In this article, we’ll learn how to use lambda with if-else conditions in Python. Pairing both of these can be very useful when you require more advanced anonymous functions.

Conditional statements in any programming language are one of the fundamental concepts to learn. Their main use is to act according to the conditions provided. Every programmer has to learn these and then proceed towards advanced topics. In almost all languages there are only three conditionals:

**if****else****else if**

**What is the lambda function in Python?**

The lambda function in Python is an **anonymous function**. The core purpose of using this concept is it makes the creation of functions easy.

### Syntax of Lambda functions

```
variable = lambda parameters_list : expression
```

To get more information, enter the following command:

```
help('lambda')
```

**We get the following output:**

```
Lambdas
*******
lambda_expr ::= "lambda" [parameter_list] ":" expression
lambda_expr_nocond ::= "lambda" [parameter_list] ":" expression_nocond
Lambda expressions (sometimes called lambda forms) are used to create
anonymous functions. The expression "lambda parameters: expression"
yields a function object. The unnamed object behaves like a function
object defined with:
def <lambda>(parameters):
return expression
Note that functions created with lambda expressions cannot contain
statements or annotations.
```

Using lambdas we can carry out the following operations for a beginner-friendly start:

**Addition****Subtraction****Multiplication****Division**

Other advance operations include:

**Using in functional programming.****Use in Object Oriented Programming.****Parameterizing a method of a particular class.**

**Let’s look at a few examples of the lambda function**.

### Addition

**Code:**

```
add = lambda a, b: a + b
print(add(5, 5))
# output: 10
```

The code is simple. We first create a lambda object as add. Then we store two parameters inside the lambda expression. These parameters are two numbers that are for the addition operation. After that in the colon, we place the addition expression in front of the **colon**.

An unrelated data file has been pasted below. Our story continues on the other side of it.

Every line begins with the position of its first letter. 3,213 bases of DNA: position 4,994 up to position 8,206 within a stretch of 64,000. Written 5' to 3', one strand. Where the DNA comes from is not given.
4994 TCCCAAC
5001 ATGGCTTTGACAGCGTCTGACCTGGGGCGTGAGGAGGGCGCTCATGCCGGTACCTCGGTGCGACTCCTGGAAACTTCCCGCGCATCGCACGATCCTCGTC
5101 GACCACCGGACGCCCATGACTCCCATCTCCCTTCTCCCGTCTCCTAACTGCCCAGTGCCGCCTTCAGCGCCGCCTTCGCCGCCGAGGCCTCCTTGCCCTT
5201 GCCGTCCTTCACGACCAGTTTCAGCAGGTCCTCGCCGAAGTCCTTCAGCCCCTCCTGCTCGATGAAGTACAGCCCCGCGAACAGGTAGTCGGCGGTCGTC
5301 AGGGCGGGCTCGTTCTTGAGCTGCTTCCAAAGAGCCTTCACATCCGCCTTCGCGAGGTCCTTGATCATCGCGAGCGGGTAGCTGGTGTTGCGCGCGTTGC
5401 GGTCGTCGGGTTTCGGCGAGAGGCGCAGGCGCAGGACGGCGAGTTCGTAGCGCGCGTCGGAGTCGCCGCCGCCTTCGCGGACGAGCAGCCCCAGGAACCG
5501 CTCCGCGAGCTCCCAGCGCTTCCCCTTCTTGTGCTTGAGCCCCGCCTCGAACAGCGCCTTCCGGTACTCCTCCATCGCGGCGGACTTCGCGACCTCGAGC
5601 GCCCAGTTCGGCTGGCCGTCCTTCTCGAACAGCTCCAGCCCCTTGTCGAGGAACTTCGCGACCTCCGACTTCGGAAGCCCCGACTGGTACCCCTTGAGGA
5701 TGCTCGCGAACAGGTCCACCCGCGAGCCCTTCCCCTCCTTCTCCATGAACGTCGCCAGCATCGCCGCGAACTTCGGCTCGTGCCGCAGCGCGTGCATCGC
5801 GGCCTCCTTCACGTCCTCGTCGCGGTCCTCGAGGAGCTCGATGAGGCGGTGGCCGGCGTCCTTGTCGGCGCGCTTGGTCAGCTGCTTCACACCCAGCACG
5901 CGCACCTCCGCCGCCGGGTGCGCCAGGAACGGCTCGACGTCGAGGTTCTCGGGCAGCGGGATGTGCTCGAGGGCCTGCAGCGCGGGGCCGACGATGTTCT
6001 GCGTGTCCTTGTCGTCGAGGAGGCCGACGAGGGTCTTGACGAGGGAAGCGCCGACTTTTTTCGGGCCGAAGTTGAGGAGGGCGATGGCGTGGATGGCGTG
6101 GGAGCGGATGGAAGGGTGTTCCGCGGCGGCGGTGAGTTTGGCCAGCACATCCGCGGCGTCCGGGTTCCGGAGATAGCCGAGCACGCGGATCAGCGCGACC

### Subtaction

**Code:**

```
subtract = lambda a, b: a - b
print(add(100, 50))
# output: 50
```

### Multiplication

**Code:**

```
multiply = lambda a, b: a * b
print(multiply(100, 50))
# output: 5000
```

**Using Lambda with if-else condition**s

Using the lambda with if-else conditions is a useful technique. This also reduces the lines of code. Now, take note that **the expression section in lambdas can only hold only one expression at a time.**

#### General syntax when using lambda with if-else conditions in Python

```
variable_name = lambda parameters : code_for_if if (condition) else code_for_else
```

the syntax has just a bit different from the core implementation of lambda. So, just declare the code before the **if **statement and then write the if statement with the condition. If the need occurs else block comes directly after the if statement.

```
conditional_lambda = lambda x: x/100 if x < 20 else x
print(conditional_lambda(4))
# output: 0.04
```

**Explanation:**

- We create a lambda object as
**conditional_lambda**. - Then, we store a variable
**x**and expression as**x/100**from and in joining with that our conditional statement lies. - The statement says that if x is less than 20 divide it by 100 else print it as it is.
- Then we call the
**conditional_lambda**function and inside it, we place the parameter as 4. **As 4 is less than 20 it will get divided by 100 and output is 0.04 on the screen.**

Now we shall study how we can use the other advanced operations with this.

**Example:** Check whether the given number is an **even number or odd** using lambdas

```
# setup lambda
check = lambda num : print(num, 'is Even') if num%2 == 0 else print(num, ' is Odd')
# input from user
num = int(input('Enter any number: '))
a = check(num)
print(a)
```

**Output:**

```
>>> Enter any number: 65
65 is Odd
```

```
>>> Enter any number: -56
-56 is Even
```

**Example:** Check whether the given number is an **even number or odd** using lambdas

```
check = lambda a, b : print(a,'is divisible by', b) if (a%b == 0) else print(a ,' is indivisible by ', b)
a = int(input('Enter value for a: '))
b = int(input('Enter value for b: '))
obj = check(a, b)
```

**Output:**

```
>>> Enter value for a: 45
>>> Enter value for b: 45
45 is divisible by 45
```

```
>>> Enter value for a: 3
>>> Enter value for b: 9
3 is indivisible by 9
```

**Explanation:**

- First, we define the statement of
**lambda**. The function has two parameters**a**and**b**. The function name is**check**. - Then after the if block comes. The main condition is a should be divisible by b. If this is true the block prints(“a is divisible by b”). But if the remainder is not zero then the else block prints indivisible.
- Then we create a function object as
**obj**and call it concerning**check(a, b)**.

**Frame of reference**

https://stackoverflow.com/questions/1585322/is-there-a-way-to-perform-if-in-pythons-lambda

## Wrapping up

Thus, we have come to the end of this topic. **Using Lambda with if-else conditionals** is one of the crucial topics that maintain visibility of one-line codes. The best thing is we do not need to change the core syntax and just edit our conditions and other stuff only. The reader must revise the code and try more than once to understand the code.